Varying the number of copies of a single autism-linked gene modulates social behavior and aggression in mice, according to unpublished results presented yesterday at the 2014 Society for Neuroscience annual meeting in Washington, D.C.
Spectrum: Autism Research News
A rare form of autism linked to a duplication of the 15q11-13 chromosomal region shares a molecular signature with more common forms of the disorder, suggests unpublished research presented yesterday at the 2014 Society for Neuroscience annual meeting in Washington, D.C.
Mice with an extra copy of the autism-linked gene UBE3A show abnormal social behavior after experiencing recurrent seizures. The findings, presented Tuesday at the Autism Consortium Research Symposium in Boston, provide one possible explanation for why seizures and autism often go hand in hand.
Neurologist Lawrence Reiter is growing neurons from the discarded teeth of children with neurological syndromes. Here he describes how dental pulp may help researchers find the genes and pathways that underlie autism symptoms.
To characterize people who carry deletions in 16p11.2 and 15q13.3, genetic regions linked to autism, two studies published this summer looked in detail at dozens of people with either deletion. The studies found that deletions in these regions lead to diverse symptoms that only sometimes include autism.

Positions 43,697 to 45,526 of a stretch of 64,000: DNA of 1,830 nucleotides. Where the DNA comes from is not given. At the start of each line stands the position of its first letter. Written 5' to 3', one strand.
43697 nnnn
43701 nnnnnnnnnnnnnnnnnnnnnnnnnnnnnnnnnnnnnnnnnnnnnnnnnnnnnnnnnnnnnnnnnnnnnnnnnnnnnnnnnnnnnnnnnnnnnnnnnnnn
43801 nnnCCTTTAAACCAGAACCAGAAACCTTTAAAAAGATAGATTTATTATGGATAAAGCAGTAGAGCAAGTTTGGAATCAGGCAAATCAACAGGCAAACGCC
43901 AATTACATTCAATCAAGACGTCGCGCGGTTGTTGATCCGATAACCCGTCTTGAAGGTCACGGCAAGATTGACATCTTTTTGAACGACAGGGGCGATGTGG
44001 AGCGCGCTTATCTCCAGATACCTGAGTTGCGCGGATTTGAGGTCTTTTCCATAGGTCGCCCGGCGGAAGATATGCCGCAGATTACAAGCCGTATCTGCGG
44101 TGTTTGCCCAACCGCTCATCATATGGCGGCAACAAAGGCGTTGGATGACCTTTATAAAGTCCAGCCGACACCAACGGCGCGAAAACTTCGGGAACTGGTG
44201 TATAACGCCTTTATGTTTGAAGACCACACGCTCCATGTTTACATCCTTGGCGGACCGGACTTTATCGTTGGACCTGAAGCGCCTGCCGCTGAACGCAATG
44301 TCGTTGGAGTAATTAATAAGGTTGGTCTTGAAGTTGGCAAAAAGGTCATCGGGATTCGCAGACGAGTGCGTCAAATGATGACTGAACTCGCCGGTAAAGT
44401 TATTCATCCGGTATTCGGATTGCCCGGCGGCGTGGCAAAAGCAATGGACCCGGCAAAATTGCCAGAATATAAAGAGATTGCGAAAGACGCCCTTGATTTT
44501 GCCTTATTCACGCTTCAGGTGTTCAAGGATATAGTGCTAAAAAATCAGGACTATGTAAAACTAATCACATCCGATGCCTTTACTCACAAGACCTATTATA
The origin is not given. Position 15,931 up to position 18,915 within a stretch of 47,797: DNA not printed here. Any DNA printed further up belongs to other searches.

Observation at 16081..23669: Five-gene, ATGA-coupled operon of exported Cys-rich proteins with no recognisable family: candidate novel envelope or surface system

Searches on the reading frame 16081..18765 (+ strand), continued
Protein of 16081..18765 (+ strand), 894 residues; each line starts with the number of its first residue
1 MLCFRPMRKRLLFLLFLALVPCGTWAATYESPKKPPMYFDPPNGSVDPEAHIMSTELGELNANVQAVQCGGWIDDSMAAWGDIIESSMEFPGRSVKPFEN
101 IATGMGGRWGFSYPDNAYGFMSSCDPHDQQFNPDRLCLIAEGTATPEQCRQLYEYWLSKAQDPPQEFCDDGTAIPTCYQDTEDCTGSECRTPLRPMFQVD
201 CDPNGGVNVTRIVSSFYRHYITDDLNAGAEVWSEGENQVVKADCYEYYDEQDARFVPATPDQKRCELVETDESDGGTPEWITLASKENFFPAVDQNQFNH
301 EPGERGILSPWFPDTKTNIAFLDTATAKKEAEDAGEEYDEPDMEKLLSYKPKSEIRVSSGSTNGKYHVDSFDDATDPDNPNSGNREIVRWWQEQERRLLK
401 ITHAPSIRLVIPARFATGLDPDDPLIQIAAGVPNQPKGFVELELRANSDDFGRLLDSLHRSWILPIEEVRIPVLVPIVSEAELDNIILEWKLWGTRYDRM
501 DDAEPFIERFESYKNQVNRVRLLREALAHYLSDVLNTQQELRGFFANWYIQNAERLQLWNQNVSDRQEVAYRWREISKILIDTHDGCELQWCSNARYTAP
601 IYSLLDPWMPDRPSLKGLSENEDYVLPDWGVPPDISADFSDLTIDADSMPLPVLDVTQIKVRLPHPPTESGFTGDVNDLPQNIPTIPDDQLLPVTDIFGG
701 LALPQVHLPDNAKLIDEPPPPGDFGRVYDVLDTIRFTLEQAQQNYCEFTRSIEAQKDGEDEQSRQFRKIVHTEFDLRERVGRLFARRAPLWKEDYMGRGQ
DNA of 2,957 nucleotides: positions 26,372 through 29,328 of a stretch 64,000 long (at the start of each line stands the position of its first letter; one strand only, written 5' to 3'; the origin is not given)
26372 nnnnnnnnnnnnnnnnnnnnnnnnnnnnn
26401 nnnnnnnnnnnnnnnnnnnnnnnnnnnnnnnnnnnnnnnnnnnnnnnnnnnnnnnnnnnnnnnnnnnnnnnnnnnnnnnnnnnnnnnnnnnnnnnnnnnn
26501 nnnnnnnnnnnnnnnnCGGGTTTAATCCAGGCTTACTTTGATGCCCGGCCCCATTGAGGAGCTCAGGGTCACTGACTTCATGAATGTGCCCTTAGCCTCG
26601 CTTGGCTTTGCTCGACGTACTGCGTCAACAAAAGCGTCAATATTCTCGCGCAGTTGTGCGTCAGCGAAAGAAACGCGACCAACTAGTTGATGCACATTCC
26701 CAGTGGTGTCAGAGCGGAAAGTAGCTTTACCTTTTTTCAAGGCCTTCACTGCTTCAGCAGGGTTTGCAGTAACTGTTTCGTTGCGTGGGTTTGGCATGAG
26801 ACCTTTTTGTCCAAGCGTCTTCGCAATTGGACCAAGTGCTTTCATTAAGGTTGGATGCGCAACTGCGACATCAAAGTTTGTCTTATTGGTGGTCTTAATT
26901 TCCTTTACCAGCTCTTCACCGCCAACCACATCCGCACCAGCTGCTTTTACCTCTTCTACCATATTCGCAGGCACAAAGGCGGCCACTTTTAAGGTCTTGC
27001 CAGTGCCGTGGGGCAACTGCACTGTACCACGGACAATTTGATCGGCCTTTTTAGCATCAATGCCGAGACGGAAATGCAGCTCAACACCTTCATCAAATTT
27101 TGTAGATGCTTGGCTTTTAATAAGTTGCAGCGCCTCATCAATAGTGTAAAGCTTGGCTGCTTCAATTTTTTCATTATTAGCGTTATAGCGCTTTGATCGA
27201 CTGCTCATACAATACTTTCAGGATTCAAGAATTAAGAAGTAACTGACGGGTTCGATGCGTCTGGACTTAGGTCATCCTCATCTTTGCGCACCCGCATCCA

People with duplications of the 15q11-13 chromosomal region, which is linked to certain neurological disorders, can experience a variety of seizures, according to a study published 6 February in Epilepsia. They may also respond better to some seizure medications than others.
Mutations in FAN1, a gene in the 15q13.3 chromosomal region, raise the risk of neuropsychiatric disorders including autism and schizophrenia, according to a new study published 7 January in the Proceedings of the National Academy of Sciences.
Mutations in a single gene in 15q11.13 — a chromosomal region linked to multiple neurological disorders — may increase the risk of autism, according a study published in November in Nature Genetics.